Around mile 14 the course I had planned turned right onto a paved road… but there was this sign. Minimum Maintenance Road. MMR. Mr. GC had such a gleam in his eye that it was impossible to say no. It was also partially because he started riding down the road without the rest of us and we would have had to abandon him if we didn’t go too.
It turns out this may have been the highlight of the adventure for me. Trans Iowa is (in)famous for its B roads. I have read many accounts and seen many pictures of bikes so covered in mud that the wheels don’t roll and the derailleurs get ripped off. Prior to this ride I never really understood how that is possible. Now I do.
While I was able to ride some of the mud, I eventually had to dismount when it became too slippery. It wasn’t long after that and I noticed that my wheels weren’t rolling anymore. Turns out 40’s on my Warbird don’t have a ton of mud clearance.
We also found evidence that someone is going to be in big trouble. How this truck ended up like that I’m not really sure. It’s a good half mile down that super muddy MMR and there weren’t any signs of excessive speed right before the ditch. With a busted drive shaft and all that mud I’m not sure how it is getting out of there either.
The MMR eventually kind of petered out and I’m not sure if we road through a farm field or if that was really the rest of the road. Eventually we were back on course though having killed a little time but for no change in mileage. The next 25 miles were predominantly new to me gravel as we headed further and further north.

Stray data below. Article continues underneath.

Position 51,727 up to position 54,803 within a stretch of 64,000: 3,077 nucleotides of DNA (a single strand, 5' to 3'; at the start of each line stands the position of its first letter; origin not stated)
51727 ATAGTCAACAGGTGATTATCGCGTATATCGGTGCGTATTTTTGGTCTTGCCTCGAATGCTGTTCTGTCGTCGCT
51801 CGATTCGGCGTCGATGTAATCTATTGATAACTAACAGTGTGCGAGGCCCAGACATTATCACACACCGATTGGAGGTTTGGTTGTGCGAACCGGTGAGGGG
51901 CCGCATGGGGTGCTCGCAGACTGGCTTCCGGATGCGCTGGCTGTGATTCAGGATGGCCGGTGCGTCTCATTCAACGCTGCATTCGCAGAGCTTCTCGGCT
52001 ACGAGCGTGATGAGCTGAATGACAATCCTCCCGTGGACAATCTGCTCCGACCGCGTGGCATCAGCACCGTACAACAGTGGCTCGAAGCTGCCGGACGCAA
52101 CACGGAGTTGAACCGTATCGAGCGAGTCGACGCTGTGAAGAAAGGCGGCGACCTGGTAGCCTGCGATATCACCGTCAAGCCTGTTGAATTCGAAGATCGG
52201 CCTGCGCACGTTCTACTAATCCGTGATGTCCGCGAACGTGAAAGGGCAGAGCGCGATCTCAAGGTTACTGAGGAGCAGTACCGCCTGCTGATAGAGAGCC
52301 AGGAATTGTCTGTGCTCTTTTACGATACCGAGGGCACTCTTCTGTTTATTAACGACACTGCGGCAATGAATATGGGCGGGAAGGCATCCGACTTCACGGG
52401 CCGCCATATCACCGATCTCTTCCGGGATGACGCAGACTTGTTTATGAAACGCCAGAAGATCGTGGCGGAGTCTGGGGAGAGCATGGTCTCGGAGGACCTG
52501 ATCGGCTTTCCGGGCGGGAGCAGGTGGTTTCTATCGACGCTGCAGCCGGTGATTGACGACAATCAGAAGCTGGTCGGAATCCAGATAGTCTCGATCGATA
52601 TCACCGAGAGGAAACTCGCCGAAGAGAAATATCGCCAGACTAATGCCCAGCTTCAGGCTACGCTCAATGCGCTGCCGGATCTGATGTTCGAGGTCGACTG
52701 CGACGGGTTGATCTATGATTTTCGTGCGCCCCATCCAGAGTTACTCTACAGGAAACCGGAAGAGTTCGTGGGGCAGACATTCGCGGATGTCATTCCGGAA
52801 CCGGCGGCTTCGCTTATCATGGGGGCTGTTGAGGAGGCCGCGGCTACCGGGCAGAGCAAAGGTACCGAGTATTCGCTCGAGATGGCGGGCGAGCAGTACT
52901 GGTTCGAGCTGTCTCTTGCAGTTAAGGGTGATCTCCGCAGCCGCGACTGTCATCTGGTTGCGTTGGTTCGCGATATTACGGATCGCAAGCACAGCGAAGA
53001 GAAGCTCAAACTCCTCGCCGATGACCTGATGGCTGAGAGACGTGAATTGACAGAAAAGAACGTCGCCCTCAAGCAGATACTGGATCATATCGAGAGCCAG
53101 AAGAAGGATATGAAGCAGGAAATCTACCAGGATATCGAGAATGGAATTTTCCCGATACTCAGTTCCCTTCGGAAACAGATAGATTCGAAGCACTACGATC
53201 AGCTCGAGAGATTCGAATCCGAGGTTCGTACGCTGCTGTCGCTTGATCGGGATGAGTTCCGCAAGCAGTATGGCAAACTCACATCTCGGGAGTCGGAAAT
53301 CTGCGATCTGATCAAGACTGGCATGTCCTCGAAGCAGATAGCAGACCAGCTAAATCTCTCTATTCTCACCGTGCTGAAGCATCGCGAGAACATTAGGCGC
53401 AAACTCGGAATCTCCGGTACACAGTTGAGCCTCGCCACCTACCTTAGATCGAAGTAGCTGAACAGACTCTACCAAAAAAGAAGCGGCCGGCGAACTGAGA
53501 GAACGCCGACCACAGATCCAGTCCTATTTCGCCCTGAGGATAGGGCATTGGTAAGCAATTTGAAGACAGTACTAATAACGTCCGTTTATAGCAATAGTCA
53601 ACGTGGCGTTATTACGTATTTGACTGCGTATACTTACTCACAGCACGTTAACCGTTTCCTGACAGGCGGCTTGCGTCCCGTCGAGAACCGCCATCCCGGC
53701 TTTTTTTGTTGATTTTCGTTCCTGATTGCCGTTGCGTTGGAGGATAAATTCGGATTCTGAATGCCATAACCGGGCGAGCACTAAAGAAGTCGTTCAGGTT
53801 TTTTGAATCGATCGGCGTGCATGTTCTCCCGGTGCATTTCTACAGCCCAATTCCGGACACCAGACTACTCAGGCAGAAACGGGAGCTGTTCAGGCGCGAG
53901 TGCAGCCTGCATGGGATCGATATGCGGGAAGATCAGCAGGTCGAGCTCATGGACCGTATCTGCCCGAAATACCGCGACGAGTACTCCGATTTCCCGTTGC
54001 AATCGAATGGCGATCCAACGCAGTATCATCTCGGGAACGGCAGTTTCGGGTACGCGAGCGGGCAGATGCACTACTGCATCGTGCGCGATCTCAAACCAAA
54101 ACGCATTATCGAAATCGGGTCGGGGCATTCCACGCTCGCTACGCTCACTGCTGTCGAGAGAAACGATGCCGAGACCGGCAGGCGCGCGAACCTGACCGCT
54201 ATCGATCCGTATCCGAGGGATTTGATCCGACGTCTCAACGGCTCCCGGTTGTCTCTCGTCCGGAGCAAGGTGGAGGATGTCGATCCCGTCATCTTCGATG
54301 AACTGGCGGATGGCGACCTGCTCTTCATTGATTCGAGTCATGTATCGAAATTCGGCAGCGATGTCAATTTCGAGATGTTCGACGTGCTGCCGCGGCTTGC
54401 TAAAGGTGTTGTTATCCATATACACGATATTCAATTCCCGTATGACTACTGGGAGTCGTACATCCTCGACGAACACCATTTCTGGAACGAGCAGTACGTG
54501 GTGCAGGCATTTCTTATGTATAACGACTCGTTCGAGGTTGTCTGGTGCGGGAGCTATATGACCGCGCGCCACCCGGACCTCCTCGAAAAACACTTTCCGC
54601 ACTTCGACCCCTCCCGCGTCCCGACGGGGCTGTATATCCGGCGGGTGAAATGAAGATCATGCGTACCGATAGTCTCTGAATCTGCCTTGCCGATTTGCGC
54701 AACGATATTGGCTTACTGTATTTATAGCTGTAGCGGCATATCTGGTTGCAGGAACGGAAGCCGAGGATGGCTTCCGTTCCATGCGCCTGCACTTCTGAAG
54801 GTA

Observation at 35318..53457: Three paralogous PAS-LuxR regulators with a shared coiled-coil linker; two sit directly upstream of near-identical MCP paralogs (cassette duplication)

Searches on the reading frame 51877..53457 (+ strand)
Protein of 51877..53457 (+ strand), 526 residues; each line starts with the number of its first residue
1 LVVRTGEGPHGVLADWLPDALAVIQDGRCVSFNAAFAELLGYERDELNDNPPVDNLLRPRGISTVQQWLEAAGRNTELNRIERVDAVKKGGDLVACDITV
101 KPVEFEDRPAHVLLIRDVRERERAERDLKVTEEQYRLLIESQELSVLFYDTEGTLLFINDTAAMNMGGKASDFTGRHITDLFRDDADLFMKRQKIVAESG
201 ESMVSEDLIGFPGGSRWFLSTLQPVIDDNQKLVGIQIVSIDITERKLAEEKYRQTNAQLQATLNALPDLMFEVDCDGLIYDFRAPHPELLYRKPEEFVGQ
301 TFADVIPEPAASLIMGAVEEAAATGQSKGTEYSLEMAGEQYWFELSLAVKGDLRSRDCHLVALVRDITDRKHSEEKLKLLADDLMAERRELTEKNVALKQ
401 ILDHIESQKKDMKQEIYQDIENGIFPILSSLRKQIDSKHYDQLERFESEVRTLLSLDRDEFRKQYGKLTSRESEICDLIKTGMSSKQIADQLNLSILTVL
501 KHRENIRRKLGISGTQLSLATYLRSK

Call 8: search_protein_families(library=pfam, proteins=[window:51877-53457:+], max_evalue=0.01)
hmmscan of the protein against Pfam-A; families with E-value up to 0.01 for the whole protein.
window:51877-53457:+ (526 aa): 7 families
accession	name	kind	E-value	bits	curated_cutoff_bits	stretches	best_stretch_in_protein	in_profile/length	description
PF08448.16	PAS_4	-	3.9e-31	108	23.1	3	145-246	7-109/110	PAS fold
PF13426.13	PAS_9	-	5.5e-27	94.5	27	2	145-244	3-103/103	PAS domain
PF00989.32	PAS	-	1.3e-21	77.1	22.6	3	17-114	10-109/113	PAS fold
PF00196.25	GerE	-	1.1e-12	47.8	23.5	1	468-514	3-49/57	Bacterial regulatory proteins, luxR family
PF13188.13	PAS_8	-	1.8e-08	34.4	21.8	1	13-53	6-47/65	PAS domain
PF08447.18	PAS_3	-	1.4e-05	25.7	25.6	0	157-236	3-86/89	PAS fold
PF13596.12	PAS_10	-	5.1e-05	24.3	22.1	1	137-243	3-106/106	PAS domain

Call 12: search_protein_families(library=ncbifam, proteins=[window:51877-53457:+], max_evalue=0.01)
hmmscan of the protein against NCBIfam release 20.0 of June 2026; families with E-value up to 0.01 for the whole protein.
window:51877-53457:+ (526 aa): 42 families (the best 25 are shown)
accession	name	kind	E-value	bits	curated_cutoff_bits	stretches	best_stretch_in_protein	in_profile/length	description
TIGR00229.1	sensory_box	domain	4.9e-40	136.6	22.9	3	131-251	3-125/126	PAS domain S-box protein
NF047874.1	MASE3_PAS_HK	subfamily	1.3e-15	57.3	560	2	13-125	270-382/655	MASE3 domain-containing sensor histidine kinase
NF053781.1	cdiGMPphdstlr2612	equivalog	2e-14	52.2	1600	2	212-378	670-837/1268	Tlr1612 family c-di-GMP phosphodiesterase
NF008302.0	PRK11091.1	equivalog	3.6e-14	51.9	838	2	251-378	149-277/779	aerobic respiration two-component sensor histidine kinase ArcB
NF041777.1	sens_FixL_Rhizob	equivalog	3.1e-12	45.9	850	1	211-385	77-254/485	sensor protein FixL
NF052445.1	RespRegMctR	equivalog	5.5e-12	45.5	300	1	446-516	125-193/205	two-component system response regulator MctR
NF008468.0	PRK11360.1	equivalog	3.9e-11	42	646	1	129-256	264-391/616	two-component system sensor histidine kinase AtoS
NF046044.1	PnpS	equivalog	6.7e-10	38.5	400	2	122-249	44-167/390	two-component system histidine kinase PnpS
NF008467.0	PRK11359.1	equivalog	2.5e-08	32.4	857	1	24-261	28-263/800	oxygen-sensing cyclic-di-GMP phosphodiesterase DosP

While I won’t call those roads my favorites it was decent scenery despite the gray dreary skies. Eventually we hit the northern most point and started working our way east towards the St. Croix and the Snake River Landing that I had targeted as a break opportunity.
The Snake River Landing on the St. Croix was almost exactly at the halfway point of the ride and I was hoping would provide a nice scenic spot for a little pick-me-up. DM had packed a few cans of Coke and a flask of whiskey, Mr. GC had a flask of something, and I had two pounds of bacon for the four of us.
After a restorative stop we started the long trek back to Lindstrom. The return trip was a good portion of the MGC 100 course from 2013 all the way down to Wild River State Park and my favorite one mile stretch of MMR Reed Ave.
Despite being on the front most of the day and towing the rest of us, JK was feeling it some and did take a short ditch nap with about 20 miles to go.
The last 20 miles were pretty uneventful with some of the fastest and driest gravel of the day and a few closing miles of pavement. I think when we finally rolled into Lindstrom we were all pretty well satisfied with the length and effort for the ride. I know I was about on the limit of my endurance for the day.
So at the end of the day I really got everything I wanted out of the ride and then some. 56+ miles of gravel in an 82 mile ride qualifies as my first metric against the Cup O’ Dirt. The wet conditions pushed my equipment and my endurance. And I had a good day on the bike with friends.
Many more rides to come in the Year of the Bike.